This time, they would decide the match in a tie-break, and what a tense affair it was. Tsonga was rising to the challenge again, trying to keep the rallies short with some big serves and first-strike follow-ups. It earned him a 3-0 lead but Murray, despite also taking a tumble, levelled and they stayed neck-and-neck through three changes of end, locked at 3-3, 6-6 and 9-9 with neither man getting the chance to serve on set point. Finally it was Murray who scored the key point against serve and to steal it, 12-10.
And that proved to be the turning point of the match. Murray broke in the first game of the third set, saved a break point in the next and again in the fourth, now calling on the chanting crowd for still more noise, still more support—and they responded. After a slight blip, he served out the match 6-2.
It’s hard to imagine that the oh-so-expensive, leafy environs of Kensington, where the Queen’s Club is hemmed in, have ever heard such volume—from crowds and from the cranked-up music at every change of ends, and this was only to level the tie at 1-1.
One can only imagine the scenes if this tie goes to a fifth and deciding rubber, which it looks destined to do. The doubles rubber is impossible to call, with a Grand Slam final doubles champion in each team in Nicolas Mahut and Jamie Murray. Whether brother Andy takes to court for that crucial match remains to be seen, but the French have fellow Wimbledon semi-finalist Richard Gasquet in the wings both for the doubles and also, if needs be, the reverse singles.
Leon Smith and the team would not make up their minds about the doubles make-up until later tonight, but Murray was confident he could handle it:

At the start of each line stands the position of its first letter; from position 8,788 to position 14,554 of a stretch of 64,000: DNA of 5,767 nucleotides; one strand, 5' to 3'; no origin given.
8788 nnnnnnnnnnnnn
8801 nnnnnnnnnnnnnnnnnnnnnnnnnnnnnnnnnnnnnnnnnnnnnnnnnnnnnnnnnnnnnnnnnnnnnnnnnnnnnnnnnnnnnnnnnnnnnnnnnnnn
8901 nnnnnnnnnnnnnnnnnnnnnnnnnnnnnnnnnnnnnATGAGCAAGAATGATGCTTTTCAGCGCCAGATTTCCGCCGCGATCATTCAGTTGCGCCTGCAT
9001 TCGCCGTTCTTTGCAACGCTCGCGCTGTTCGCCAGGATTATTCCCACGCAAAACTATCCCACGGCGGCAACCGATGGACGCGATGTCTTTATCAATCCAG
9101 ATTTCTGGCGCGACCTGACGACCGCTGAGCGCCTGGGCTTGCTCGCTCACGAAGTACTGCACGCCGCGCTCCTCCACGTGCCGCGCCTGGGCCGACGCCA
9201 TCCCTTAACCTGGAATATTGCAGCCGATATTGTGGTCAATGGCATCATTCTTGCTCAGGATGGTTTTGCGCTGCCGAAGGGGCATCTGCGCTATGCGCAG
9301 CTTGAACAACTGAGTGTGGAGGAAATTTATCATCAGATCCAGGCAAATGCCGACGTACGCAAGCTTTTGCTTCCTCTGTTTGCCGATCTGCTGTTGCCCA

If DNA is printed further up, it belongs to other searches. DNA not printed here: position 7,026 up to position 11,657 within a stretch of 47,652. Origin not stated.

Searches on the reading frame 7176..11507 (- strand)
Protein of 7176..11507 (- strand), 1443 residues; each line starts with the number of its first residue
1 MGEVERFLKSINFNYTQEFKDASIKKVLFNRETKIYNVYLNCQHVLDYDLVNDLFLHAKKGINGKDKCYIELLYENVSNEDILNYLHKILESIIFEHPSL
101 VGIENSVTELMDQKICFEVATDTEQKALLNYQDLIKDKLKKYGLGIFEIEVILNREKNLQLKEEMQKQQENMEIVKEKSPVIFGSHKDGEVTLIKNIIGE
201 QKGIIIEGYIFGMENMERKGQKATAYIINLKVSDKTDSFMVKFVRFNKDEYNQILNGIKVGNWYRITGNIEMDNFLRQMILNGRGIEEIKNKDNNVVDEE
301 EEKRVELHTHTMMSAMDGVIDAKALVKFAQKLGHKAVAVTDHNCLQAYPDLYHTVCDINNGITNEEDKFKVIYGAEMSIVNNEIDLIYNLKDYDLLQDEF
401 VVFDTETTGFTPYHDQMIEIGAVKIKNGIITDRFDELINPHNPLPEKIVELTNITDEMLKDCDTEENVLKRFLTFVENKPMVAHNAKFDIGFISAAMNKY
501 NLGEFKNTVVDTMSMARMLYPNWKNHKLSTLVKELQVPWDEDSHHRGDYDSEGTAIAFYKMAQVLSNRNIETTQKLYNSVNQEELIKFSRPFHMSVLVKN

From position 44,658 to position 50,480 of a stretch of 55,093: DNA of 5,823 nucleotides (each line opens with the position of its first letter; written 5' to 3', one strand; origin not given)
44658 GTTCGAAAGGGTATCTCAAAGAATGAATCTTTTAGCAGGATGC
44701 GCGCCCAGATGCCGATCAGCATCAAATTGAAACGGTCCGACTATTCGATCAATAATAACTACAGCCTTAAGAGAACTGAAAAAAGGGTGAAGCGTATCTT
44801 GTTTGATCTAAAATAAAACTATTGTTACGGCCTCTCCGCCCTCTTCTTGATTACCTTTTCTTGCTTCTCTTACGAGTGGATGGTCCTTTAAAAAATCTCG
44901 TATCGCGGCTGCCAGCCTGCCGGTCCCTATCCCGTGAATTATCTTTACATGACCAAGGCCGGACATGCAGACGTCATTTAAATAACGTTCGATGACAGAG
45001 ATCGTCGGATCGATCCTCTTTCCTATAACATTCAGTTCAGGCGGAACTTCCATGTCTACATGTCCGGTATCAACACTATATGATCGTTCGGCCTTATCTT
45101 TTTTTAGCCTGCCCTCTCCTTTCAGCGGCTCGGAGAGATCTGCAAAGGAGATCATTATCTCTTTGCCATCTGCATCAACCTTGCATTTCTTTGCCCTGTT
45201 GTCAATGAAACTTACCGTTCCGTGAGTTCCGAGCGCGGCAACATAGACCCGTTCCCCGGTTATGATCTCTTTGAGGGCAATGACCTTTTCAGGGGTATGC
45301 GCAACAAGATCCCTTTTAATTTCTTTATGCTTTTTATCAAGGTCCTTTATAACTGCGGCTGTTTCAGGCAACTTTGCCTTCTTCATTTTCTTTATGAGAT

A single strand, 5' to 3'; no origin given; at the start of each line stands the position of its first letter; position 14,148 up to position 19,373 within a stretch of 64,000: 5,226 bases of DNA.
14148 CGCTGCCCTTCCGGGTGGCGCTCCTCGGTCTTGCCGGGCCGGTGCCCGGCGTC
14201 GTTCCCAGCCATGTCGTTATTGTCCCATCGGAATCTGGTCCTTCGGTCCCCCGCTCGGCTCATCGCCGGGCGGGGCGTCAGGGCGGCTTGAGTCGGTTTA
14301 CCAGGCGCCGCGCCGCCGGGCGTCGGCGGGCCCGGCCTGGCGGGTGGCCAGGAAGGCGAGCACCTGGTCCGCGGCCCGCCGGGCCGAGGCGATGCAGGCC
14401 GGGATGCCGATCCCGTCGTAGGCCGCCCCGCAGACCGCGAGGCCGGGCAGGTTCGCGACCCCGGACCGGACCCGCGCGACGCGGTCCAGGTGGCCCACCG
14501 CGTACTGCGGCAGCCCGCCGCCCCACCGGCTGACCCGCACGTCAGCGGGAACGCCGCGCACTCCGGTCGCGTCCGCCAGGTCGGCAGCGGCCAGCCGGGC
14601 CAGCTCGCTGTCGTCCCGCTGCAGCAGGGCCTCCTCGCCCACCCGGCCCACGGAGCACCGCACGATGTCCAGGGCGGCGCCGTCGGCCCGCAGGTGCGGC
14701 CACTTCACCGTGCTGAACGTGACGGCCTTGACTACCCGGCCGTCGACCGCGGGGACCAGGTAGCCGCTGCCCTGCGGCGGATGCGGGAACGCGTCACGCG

“It’s tennis: I play a lot of tennis. I hit loads of returns, serves, volleys, and lot of doubles is about instinct and that’s something you pick up from either playing lots of doubles or years of playing the game.
“I feel fine just now—I mean I’m tired in general, I don’t feel perfect just now but I didn’t expect that after the last few months. But I get to have a break after this weekend. Obviously want to try and give the best that I can for the team, and lucky we have options in that rubber. We need to be smart and I need to be very honest of how I’m feeling and make the best decision possible with all of the team.”
Meanwhile, Murray’s Davis Cup singles record has moved on to an impressive 22-2, but he is also 4/5 in doubles, so it is a tempting call for captain Leon Smith.
Perhaps, too, nerves will play their part. France is hoping to reach its fourth semi-final in six years, and has lost three finals since last winning the trophy in 2001. But then Great Britain also has some history on the line. It has not reached the last four since 1981—and has not won since that glorious decade when this nation won four titles in a row, 1933 go 1936, with Fred Perry and Bunny Austin the residing heroes.
It’s too soon to begin bracketing Murray with another Perry milestone, but it is not entirely fanciful either.